By JEFF JOHNSON
As Molly Ivins used to say, “The first rule of holes: When you’re in one, stop digging.”
My message to Senate Ways and Means Chairman Andy Hill (R-Redmond) and the Senate Republican majority: “Put down your shovels.”
Expectations were low for the 2016 legislative session and these expectations were met.
I’m not saying that nothing good came out of this session. And I’m surely not saying there’s no difference between the Democratic-led House and the Republican-led Senate.
I am saying that the partisan gridlock we have suffered through since the Senate came under Republican control has prevented us from dealing with the biggest issues facing our society today: fully funding education, providing critical social services, creating fair voting rights, addressing income inequality and the opportunity gap, rebuilding our infrastructure, creating a fair and adequate revenue structure, and dealing with climate change, to name just a few. Partisan political gridlock has weakened our communities and our democracy.
The gross political attack on Gov. Jay Inslee through the Senate Republican’s firing of Secretary of Transportation Lynn Peterson laid bare the stark partisan lens through which they view the world. Secretary Peterson had been universally praised for her work on the Skagit River replacement bridge and Oso reconstruction work. She was complimented by the Republican chair of the Senate Transportation Committee, Sen. Curtis King (R-Yakima), for her work on the 2015 transportation package.
Yet she was insulted and disrespected, as were the hardworking employees at the Washington State Department of Transportation, on the Senate floor as Republicans fired her with no notice and no opportunity to defend herself. Apparently the desire to score some cheap political points overrode Secretary Peterson’s record as well as standards of common decency.
This level of partisanship does not bode well for putting the shovels down. Yet the budgetary day of reckoning is nearly upon us.
Going into the 2017-19 biennial budget cycle, our Legislature will have to ante up $3.5 billion to satisfy the Supreme Court order to adequately fund K-12 education, plus $1 billion for mental health services, plus another $1 billion or so for caseload growth. Talk about holes. “Can you hear me up there?!”
We are in a seriously deep revenue hole that no budgetary tricks or fund sweeps are going to resolve. The Legislature has been digging this hole for a long time, but now it’s time pay up (see Joe Kendo’s revenue article on Page 1). When those negotiations begin, remember that a big part of being an elected official is to “tax and spend” for the good of our state and its residents. The taxing part ought to be done in a way that creates fairness and the spending part is an investment in those common things that benefit us all.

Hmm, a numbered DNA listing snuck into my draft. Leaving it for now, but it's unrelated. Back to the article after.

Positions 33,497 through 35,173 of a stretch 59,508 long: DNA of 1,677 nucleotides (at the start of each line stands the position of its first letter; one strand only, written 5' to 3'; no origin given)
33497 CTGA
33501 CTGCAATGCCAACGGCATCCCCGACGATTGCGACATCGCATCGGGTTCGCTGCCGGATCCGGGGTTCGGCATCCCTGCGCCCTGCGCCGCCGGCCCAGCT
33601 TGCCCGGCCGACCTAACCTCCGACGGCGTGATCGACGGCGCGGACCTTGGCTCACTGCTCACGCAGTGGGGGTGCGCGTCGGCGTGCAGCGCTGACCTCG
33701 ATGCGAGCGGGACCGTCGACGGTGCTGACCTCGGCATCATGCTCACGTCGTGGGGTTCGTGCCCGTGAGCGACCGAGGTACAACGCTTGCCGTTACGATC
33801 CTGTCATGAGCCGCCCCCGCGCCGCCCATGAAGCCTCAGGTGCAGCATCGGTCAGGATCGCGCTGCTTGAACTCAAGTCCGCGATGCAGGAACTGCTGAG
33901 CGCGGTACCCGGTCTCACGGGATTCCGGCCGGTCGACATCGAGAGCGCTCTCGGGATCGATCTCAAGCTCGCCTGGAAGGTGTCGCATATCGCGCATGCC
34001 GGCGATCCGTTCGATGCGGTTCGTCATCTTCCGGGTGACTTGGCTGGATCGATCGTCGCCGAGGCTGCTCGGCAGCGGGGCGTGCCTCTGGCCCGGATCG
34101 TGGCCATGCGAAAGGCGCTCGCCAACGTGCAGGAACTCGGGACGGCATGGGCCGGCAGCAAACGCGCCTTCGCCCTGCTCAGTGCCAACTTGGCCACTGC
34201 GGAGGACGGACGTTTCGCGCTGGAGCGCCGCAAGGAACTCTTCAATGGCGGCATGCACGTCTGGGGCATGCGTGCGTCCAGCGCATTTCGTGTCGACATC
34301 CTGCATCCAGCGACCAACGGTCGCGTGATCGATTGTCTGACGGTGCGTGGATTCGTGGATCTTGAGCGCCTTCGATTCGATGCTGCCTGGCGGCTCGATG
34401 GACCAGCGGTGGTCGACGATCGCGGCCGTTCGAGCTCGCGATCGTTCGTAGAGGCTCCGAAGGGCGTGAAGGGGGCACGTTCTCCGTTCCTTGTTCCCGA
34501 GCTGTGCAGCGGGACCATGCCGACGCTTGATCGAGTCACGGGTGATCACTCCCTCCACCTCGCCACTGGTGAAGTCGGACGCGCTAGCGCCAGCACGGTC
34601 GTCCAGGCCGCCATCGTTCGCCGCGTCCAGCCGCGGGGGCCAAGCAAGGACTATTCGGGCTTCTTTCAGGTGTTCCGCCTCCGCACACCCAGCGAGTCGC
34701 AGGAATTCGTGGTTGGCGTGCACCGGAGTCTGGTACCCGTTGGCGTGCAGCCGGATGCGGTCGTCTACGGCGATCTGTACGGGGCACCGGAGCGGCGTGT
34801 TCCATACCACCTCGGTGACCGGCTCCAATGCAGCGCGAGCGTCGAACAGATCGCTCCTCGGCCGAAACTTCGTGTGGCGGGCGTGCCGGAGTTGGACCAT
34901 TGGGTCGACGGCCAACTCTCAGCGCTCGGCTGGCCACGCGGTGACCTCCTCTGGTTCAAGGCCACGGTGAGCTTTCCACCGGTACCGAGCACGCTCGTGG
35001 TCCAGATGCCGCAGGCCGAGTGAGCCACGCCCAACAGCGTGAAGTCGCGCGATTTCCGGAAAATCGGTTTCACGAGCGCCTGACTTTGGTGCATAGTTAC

How partisan these negotiations are will be determined in large part by the 2016 elections. Given the current state of the economy and the issues being raised in the presidential race, voters are paying attention to what their legislators do — and what they neglect to do. A quick inventory of issues voters are expressing their interest in include:
● Raising the minimum wage and providing paid sick days;
● Expanding voting rights;
● Opposing trade deals that cause job and income loss;
● Restoring democracy by overturning Citizens United;
● Protecting employment standards including prevailing wages and apprenticeship training;
● Enhancing safety and health at the workplace;
● Supporting collective bargaining rights;
● Taxing the polluters and reinvesting carbon revenue in a “just transition” for workers, communities, vulnerable populations, and creating jobs in the clean energy economy;
● Making sure that those with high incomes and wealth pay their fair share of taxes;
● Investing fully in K-12 public education before considering charter schools;
● Investing in our crumbling infrastructure;
● Building affordable housing; and
● Ending mass incarceration and giving ex-offenders a second chance by “banning the box” and reforming exorbitant legal financial obligations that block the path to re-entry.
Many of these issues are captured in the WSLC Legislative Voting Record for 2015 and 2016, or in this Legislative Report as worthy bills introduced but not passed. These are the types of issues union members and non-members alike are interested in hearing politicians discuss on the campaign trail. Many bills addressing these issues have passed the House over the past two years, but not the Senate.
It’s time to put the shovels down. It’s time to get out of the hole.
Jeff Johnson is President of the Washington State Labor Council, AFL-CIO, the largest labor organization in the Evergreen State, representing the interests of more than 600 local unions and approximately 450,000 rank-and-file union members. This column appears in the WSLC’s 2016 Legislative Report.